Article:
eadwood. It's a bit disconcerting because I keep on thinking of him as the lovable rascal in Lovejoy.

Why I am watching so much TV is painfully obvious. I can kid myself it may trigger an idea of how to solve my structure problem ...

5 Comments:

Blogger Wyndham said...

Deadwood is ace, although I found Invasion very slow and featuring, besides, my least-favourite alien lifeforms - water-based bodystealers. However, me and the missus are currently bingeing on six seasons of what must surely be the best tv series ever: the Sopranos.

5:33 PM  
Blogger DavetheF said...

Any SF gratefully received around here, since I'm an addict(mostly fiction). There is a great oneliner in Invasion:

Woman pregnant with alien brood has ultrasound. "Looks like you're having a litter," comments doctor.

I must say that the first season of The Sopranos was electrifying because of its bold step across the line. But once that thrill had worn off, I found I could take it or leave it.

Have you seen A Scanner Darkly? Fantastic. The first true PK Dick movie. None of the others captured the haunting blend of the mundane and the extraordinary.

7:43 PM  
Blogger Wyndham said...

Dave, we're going to have to have words again. You've got to watch The Sopranos - after the five series it is simply the most-layered and astonishingly detailed series I've ever watched, and the characters, most of them at least, are incredibly complicated. Nowhere else will you find a minor plot signpost, left hanging for three or four seaons, explode into life.

I'm a big fan of Dick - so to speak - and am looking forward to seeing A Scanner Darkly. I take it you've read The Man In the High Castle. If you haven't, please buy.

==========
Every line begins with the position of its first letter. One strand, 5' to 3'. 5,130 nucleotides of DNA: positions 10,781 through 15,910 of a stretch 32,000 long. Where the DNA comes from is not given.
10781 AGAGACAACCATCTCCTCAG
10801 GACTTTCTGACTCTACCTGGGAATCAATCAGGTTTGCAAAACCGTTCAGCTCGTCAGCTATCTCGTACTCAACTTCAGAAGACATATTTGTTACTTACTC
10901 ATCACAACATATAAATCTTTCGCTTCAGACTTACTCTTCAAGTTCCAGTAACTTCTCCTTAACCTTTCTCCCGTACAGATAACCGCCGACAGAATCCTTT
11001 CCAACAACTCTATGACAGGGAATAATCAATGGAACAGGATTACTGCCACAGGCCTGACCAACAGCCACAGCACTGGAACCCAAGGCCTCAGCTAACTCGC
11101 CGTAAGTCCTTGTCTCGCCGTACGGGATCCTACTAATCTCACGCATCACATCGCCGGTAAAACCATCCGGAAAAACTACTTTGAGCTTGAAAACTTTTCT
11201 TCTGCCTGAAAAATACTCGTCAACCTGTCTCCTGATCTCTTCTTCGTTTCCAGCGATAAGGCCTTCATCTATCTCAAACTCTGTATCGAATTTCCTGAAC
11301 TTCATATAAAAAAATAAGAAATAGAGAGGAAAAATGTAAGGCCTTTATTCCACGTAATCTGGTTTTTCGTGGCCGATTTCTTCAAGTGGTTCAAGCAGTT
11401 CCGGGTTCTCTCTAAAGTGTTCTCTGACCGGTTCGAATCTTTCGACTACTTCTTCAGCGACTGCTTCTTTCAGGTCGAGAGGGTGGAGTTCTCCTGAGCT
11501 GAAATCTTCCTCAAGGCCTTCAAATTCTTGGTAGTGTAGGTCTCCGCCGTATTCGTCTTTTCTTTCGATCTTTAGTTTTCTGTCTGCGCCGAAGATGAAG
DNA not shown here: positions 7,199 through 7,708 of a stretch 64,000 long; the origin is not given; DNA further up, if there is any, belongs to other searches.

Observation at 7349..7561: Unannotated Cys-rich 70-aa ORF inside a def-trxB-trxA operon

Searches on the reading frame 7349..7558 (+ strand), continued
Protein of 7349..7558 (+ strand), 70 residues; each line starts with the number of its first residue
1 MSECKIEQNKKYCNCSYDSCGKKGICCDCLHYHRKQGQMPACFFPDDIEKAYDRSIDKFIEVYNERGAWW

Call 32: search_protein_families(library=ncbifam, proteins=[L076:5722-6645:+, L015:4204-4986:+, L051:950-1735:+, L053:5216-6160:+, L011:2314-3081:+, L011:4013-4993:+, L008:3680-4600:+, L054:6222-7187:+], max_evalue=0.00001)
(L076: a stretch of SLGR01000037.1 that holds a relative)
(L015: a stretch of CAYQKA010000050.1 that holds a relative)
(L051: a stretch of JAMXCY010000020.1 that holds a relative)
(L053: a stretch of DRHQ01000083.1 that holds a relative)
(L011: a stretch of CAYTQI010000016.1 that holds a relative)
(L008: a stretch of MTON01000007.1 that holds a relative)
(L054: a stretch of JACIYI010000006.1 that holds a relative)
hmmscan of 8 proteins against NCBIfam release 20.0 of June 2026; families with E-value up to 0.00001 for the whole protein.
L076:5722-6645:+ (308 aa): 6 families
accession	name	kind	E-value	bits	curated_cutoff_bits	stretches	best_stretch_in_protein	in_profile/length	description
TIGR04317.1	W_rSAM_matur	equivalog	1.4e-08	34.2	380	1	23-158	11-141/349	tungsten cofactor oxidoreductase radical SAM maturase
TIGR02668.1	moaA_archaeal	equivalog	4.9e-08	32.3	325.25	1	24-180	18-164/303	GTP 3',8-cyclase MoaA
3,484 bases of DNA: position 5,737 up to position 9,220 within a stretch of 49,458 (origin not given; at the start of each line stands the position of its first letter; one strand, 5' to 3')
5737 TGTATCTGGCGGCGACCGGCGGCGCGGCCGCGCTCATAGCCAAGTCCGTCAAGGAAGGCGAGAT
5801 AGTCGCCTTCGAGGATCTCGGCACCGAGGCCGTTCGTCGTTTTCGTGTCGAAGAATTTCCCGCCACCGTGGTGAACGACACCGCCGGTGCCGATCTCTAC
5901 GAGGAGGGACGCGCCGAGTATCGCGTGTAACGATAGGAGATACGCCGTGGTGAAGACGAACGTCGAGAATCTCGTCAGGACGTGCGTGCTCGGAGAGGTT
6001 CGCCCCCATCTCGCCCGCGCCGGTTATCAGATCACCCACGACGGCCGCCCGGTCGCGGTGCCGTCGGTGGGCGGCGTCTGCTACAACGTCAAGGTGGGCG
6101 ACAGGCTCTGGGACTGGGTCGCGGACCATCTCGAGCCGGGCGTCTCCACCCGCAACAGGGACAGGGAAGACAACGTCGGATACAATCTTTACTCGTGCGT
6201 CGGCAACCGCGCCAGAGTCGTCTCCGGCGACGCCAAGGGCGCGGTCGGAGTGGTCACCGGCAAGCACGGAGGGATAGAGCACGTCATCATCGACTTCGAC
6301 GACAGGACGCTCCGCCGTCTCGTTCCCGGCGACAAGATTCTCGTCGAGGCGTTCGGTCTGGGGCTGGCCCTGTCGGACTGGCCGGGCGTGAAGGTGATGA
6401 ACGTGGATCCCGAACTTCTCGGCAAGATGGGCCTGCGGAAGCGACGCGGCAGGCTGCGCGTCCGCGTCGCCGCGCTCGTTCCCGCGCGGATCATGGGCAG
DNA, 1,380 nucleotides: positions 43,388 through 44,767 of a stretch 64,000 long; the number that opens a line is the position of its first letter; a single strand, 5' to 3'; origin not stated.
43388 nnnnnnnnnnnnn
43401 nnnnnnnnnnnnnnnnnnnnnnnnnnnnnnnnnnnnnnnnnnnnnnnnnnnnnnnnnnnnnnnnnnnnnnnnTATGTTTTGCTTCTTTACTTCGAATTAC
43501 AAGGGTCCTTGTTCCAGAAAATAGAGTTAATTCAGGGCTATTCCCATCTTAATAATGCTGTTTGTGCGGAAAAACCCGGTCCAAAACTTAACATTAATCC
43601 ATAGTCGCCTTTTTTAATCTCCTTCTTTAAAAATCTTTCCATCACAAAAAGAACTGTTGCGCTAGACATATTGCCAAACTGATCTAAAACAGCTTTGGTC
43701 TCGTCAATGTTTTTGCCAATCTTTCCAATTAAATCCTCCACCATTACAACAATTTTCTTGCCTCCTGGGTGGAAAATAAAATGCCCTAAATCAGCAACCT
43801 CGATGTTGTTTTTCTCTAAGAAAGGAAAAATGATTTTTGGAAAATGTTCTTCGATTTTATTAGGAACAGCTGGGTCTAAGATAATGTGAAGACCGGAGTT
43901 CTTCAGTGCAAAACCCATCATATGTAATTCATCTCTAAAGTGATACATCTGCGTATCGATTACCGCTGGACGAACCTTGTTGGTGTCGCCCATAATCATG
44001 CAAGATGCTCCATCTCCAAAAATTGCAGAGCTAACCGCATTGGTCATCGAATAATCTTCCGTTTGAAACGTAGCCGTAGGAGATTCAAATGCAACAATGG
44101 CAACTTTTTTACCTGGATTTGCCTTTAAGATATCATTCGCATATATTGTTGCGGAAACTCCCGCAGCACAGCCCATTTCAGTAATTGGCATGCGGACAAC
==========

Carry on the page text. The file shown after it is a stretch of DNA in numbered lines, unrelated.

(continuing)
And is your SF screenplay Forbidden Planet by any chance?

1:28 AM  
Blogger DavetheF said...

I hear what you're saying and I don't really dispute it, in fact I watched the second season and the odd episode thereafter. But I just couldn't get into it the way I did the first season.

As regards PK Dick, I have read and collected everything including the straight novels, which are based on the same Dick template of character, delusion, reality-twisting etc and thus have curious resonance. Best of these is the semi-autobiographical Confessions of a Crap Artist. In addition I recommend very highly Michael Bishop's artful homage novel, Philip K Dick Is Dead, Alas. Talk about po-mo!

An interesting way to approach PKD is to project his novels on to the nascent kookdom of southern California in the late fifties and early sixties, which is where he drew his characters and material for SF satire. Martian Timeslip, perhaps his most remarkable SF novel (and which really ought to be filmed) is pretty well that milieu transported to the Red Planet.

8:44 PM  
Blogger The Birdwatcher said...

If you get the chance have a look at Torchwoood. It has been on the BBC in the UK over the past three months. Its a spin off from the revitalised Dr Who series. Excellent!

3:00 AM